The terrain is mapped out by the new high-resolution GeoEye™ commercial satellite imagery that brings an ultra-realistic look to the gameplay, if you have time to pay attention to the ground, that is. The graphics are nicely done and the aircraft looks good, but there are some goofy bugs that crop up from time to time. Hitting a Mig with a missile should put it right down, but instead H.A.W.X 2 deals out damage percentages so it often takes two good direct hits or a ton of fire from your cannon. Also, in an instance that should have destroyed my plane, I flew right through the aircraft of an allies plane. The collision detection didn’t appear to work for hitting an ally. Hitting an enemy the same way put my aircraft into the ground.

Camera controls are OK. The default camera stays put right behind your plane and that’s fine. Messing with the view using the right thumbstick is a cautionary tale for those subject to motion sickness as the sudden change in perspective is rather disorientating.

Multiplayer combines several elements together. Team battle with CPU controlled enemies as well, so it’s like a 2 on 1 battle for both sides. Aside from long waits in the lobby, the gameplay had very few hitches or hiccups and the action was pretty smooth. You have a variety of options with co-op to 4 vs 4 team battles. The map choices are very limited, but then again, you’re flying in the air, so the terrain on the ground isn’t that big of a deal. Damage and weaponry ‘refill’ spots open up along the ground, but chasing after them is risky as you pretty much go in a straight line to get there while being lined up for lots of missiles and gunfire. Players can jump right in and join up during a battle, so you get a lot of new faces coming and going if you’re able to really pay any attention to the alerts coming in. The action is fast and you can get a lot of points for your team if you’re quick, or a lot of time just trying to avoid missiles if the enemy is quicker.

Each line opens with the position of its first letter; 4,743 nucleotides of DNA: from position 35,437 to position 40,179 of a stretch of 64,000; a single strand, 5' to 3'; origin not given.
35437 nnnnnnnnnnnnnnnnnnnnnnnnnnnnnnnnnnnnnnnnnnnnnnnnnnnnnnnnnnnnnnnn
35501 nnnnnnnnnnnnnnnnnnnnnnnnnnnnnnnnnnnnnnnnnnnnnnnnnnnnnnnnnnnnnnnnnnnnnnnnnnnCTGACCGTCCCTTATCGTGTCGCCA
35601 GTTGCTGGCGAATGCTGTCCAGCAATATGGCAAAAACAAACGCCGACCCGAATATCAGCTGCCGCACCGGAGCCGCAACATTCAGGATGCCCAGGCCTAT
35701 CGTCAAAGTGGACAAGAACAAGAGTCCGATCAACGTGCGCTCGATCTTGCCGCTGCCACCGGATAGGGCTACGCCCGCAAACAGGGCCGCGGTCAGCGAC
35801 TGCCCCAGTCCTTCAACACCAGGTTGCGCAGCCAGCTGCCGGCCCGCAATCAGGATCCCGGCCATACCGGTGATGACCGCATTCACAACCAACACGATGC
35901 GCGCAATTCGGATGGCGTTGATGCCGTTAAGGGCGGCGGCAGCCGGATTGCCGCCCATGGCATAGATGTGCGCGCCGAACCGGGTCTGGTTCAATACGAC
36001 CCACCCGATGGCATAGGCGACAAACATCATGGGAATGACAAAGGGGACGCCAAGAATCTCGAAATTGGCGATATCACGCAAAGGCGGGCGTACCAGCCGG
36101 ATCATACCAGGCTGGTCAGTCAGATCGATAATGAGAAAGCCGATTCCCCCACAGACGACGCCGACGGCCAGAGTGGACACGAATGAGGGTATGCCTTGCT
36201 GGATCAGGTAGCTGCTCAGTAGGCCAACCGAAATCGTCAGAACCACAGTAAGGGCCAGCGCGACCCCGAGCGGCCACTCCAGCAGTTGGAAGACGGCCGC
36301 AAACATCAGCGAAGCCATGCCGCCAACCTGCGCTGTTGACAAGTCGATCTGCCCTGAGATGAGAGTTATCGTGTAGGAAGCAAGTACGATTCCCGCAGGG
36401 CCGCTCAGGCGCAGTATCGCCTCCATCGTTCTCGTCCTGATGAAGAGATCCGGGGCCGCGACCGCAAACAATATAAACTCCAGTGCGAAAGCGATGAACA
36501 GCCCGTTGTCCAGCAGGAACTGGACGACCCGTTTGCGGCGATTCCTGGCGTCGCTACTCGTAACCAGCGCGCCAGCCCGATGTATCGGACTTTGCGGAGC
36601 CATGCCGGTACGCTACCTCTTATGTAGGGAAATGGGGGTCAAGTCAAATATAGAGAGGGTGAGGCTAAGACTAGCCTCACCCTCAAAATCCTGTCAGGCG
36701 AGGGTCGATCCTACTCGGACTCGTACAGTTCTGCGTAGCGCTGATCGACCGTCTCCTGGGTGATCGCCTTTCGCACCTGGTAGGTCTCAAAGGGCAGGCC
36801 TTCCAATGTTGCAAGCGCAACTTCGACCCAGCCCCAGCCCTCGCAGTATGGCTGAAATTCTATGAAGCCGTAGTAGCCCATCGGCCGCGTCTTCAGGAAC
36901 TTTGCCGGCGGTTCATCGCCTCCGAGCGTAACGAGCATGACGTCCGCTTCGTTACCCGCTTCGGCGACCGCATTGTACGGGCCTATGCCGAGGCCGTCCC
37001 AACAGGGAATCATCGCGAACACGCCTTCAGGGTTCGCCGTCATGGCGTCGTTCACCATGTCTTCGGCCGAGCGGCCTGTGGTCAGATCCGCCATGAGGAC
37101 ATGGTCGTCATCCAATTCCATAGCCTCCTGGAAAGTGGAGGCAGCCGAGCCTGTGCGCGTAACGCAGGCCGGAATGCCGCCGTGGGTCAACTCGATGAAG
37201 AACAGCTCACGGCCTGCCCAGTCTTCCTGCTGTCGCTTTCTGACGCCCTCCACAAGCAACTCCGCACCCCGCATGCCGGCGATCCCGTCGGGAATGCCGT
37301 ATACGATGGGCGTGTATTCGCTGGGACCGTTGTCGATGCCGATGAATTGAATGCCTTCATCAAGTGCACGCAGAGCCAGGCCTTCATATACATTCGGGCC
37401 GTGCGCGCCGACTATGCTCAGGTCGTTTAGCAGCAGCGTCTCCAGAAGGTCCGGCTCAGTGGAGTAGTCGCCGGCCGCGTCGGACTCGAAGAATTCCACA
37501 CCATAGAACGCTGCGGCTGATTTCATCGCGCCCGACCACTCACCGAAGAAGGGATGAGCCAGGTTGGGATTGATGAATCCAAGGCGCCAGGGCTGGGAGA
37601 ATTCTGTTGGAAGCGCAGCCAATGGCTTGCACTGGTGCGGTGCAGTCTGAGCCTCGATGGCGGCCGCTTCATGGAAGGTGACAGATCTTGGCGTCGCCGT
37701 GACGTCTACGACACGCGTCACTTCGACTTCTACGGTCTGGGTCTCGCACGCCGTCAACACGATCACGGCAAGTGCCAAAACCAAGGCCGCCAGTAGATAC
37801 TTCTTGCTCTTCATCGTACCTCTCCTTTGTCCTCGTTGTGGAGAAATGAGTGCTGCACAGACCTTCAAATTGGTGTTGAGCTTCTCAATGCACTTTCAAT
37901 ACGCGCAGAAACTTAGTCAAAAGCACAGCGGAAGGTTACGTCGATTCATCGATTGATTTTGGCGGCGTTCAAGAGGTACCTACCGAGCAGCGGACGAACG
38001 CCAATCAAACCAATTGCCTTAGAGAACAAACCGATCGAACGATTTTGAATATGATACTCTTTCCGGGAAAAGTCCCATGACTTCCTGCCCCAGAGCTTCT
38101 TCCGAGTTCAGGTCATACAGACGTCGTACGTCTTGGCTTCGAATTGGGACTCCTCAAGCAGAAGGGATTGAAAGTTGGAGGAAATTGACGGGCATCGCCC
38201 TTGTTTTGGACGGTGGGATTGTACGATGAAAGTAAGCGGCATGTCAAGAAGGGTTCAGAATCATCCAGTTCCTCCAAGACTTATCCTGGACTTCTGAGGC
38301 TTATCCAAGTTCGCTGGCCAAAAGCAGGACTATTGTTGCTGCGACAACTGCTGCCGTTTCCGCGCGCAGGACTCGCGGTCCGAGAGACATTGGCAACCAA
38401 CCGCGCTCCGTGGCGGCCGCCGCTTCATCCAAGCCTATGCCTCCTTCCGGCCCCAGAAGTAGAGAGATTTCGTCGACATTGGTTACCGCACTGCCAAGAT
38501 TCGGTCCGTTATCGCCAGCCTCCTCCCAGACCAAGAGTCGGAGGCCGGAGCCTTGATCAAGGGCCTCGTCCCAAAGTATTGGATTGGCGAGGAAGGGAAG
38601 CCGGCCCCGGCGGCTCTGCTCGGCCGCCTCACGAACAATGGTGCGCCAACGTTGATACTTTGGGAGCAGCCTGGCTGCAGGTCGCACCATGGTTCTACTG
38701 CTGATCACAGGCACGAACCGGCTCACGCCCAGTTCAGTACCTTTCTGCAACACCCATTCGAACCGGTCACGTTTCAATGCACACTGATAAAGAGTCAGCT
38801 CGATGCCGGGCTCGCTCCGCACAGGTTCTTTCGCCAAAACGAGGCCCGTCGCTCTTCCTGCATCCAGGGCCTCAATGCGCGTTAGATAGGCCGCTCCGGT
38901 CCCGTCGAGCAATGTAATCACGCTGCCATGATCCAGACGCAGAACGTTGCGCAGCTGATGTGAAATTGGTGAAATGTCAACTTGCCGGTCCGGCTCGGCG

The story leaves a lot to be desired as there is little originality, and the action becomes repetitive and loses some of the tension generated early in the game. As you get used to the controls and start bringing down enemies quickly the main frustration is getting your aircraft around into position as sometimes you just get caught in a dog-chases-tail kind of chase.

Overall, the story isn’t likely to keep you coming back for more except for completing various achievements including finishing a mission on Expert. After one playthrough, the story is tired and you’ll mostly just come back for some multiplayer action. The game is worth the first playthrough, but if you’re just in it for the single player or co-op, it’s just a rent.

H.A.W.X 2 was a surprise sequel in the Tom Clancy series, but does deliver in a realistic setting and with some entertaining combat for a while.

A copy of H.A.W.X 2 was provided to TMG for the purposes of evaluation and review.


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Author: Erik Johnsen View all posts by
A married gamer that spends time editing many of the articles you read right here at The Married Gamers. Erik sometimes reviews Xbox One games and writes articles, but spends his available free time from work or hanging out with his family hunting achievements for a higher gamerscore.